Recent experimental data suggest that a novel group of antidiabetic agents, thiazolidinediones (TZDs, Glitazones), like rosiglitazone or pioglitazone, might–in addition to their metabolic effects–exhibit anti-inflammatory properties in the vessel wall. These agents lower blood glucose levels by increasing insulin sensitivity in peripheral organs and influence lipid metabolism in treated patients. On a molecular level, TZDs activate the nuclear transcription factor peroxisome proliferator-activated receptor gamma (PPARγ), thus inducing or inhibiting the expression of various target genes.9 In vascular cells, PPARγ-activating TZDs inhibit monocyte cytokine and MMP-9 secretion,10–12⇓⇓ reduce endothelial chemokine and adhesion molecule expression, and limit smooth muscle cell and T-cell activation (reviewed by Marx13 and Marx et al14). In addition, TZDs have been shown to decrease lesion size in various animal models of arteriosclerosis.15,16⇓ Recent work by Haffner et al17 demonstrated reduced serum levels of CRP, MMP-9, and white blood cell count (WBC) after 26 weeks of treatment with rosiglitazone compared with placebo. However, nothing is known about the effect of TZD treatment on other MMPs, considered to be of importance in unstable plaques, nor on the time dependency of these pleiotropic effects.
Therefore, we compared MMP levels in CAD patients with type 2 diabetes with those of nondiabetic subjects and performed a randomized, placebo-controlled trial to examine the effect of rosiglitazone treatment on serum levels of MMPs and other inflammatory markers of arteriosclerosis.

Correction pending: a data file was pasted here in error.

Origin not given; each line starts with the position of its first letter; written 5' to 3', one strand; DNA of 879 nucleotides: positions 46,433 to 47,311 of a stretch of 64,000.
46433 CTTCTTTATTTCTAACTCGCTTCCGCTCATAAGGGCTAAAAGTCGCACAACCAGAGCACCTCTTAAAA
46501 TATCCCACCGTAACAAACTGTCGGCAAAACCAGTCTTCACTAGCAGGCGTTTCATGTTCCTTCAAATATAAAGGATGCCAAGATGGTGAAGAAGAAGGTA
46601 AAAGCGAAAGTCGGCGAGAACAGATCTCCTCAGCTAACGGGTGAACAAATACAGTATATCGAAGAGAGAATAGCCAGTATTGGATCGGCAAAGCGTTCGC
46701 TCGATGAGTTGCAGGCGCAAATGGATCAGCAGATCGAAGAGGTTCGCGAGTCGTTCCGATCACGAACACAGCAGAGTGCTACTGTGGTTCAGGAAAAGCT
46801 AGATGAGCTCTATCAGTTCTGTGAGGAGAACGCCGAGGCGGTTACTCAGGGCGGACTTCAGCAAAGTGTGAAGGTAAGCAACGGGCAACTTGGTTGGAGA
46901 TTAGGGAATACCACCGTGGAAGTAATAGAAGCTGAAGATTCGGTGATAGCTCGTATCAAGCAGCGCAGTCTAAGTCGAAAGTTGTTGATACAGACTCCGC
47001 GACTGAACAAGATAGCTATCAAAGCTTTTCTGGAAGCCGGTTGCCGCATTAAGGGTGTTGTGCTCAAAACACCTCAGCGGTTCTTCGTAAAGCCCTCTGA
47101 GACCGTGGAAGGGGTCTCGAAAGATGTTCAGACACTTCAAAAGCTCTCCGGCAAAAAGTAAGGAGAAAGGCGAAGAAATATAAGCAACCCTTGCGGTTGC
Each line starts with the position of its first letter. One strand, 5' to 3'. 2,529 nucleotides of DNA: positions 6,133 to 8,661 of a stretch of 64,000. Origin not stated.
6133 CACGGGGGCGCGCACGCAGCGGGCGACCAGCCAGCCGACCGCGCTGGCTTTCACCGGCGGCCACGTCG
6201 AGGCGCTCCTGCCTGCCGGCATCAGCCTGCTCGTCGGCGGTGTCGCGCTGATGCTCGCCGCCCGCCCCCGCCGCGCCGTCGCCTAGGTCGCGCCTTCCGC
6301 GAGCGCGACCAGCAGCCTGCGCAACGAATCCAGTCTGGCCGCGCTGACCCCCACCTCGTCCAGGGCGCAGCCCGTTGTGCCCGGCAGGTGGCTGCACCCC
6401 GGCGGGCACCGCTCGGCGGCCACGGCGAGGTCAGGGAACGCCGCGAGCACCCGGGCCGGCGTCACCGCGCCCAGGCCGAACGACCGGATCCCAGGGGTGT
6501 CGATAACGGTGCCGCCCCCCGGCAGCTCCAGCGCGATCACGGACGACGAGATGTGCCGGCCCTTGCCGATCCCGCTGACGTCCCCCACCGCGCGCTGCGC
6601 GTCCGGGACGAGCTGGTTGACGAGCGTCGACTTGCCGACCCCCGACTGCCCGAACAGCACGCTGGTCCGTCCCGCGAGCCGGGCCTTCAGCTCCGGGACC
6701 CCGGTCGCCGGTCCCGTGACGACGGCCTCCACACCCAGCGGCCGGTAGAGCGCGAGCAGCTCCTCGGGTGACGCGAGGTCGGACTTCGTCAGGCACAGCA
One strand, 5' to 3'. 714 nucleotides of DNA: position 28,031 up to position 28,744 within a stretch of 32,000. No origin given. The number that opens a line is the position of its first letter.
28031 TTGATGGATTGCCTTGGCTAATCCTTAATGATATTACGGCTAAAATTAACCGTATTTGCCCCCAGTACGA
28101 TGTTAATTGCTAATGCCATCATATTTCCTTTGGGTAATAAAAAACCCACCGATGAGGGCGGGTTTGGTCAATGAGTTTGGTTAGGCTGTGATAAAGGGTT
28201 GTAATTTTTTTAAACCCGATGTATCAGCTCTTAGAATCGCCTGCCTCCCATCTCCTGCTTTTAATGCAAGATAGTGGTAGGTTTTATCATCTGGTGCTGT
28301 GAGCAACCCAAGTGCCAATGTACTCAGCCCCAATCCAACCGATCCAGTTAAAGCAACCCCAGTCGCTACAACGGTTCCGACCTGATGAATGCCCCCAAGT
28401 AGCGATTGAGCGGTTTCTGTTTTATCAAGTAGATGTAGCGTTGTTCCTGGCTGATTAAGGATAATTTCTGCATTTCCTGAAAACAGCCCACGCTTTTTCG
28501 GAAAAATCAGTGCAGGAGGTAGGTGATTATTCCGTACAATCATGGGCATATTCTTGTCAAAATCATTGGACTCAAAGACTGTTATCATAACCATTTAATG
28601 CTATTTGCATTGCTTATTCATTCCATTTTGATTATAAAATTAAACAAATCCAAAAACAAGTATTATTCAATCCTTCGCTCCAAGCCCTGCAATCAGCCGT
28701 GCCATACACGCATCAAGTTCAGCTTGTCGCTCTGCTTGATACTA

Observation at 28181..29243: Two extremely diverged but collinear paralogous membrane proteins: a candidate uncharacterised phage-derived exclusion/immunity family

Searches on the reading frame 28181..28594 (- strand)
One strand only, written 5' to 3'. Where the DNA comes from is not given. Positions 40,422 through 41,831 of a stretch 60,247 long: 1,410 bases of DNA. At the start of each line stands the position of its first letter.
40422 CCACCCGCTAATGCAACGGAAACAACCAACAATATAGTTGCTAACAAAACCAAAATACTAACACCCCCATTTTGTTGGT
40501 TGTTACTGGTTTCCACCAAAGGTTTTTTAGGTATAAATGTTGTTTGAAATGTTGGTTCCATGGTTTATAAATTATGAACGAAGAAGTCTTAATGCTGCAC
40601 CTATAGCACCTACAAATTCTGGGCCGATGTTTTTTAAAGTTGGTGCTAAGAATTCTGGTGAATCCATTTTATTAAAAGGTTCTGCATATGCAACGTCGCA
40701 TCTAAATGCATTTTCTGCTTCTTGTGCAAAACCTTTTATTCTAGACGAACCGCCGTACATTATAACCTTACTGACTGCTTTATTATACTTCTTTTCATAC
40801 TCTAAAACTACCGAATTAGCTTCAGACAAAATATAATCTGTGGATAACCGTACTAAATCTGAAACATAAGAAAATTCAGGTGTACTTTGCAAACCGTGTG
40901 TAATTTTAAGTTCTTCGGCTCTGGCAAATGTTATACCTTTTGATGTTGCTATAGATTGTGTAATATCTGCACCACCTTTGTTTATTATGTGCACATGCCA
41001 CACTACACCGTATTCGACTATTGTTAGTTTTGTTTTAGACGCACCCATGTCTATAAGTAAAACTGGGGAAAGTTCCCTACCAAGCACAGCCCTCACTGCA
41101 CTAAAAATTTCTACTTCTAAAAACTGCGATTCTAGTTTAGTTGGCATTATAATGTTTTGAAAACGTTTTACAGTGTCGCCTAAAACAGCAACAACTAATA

Patients and Study Design
Patients were recruited from the Department of Internal Medicine II at the University of Ulm, Germany. Patients, aged 30 to 75 years, with established type 2 diabetes for at least six month (ADA criteria 1997), who were on oral antidiabetic treatment only (metformin, sulfonylurea) and had CAD (>50% stenosis by angiography), were included. Exclusion criteria were as follows: cardiogenic shock, unstable angina or myocardial infarction during the preceding 4 weeks, impaired liver function, insulin treatment, renal failure requiring hemodialysis, cancer, systemic inflammatory disease, previous TZD treatment, and recent major surgery or illness.
The control group consisted of 21 nondiabetic CAD patients with identical inclusion and exclusion criteria besides the absence of diabetes mellitus. The study protocol was approved by the local Ethics Committee, and all patients gave written, informed consent.
For the clinical trial, the diabetic patients were randomized to receive either rosiglitazone 4 mg twice daily or placebo on top of individual, conventional treatment for 12 weeks. One patient in the placebo group stopped treatment after 10 days because of nausea. Blood samples were taken before cardiac catheterization as well as after 2, 6, and 12 weeks for measurements of metabolic parameters and inflammatory biomarkers. In the control group, blood samples were also obtained before angiography.
MMP-2, MMP-3, MMP-8, MMP-9, TNF-α, IL-6, soluble-vascular adhesion molecule-1 (sVCAM), soluble-intercellular adhesion molecule-1 (sICAM-1), and soluble-E-Selectin were determined by ELISA (R&D Systems) according to the manufacturers’ protocol. Fibrinogen, SAA, and CRP were measured as previously described.18
Differences between groups were analyzed by using the Mann-Whitney U test. Differences between treatment time-points were calculated by using Friedman RM ANOVA or one-way repeated measurement ANOVA followed by the appropriate post hoc test. Skewed data were reported as median (interquartile range), all other data as mean±SEM. Spearman rank correlation was used to analyze correlation between parameters. A P value <0.05 was regarded as significant.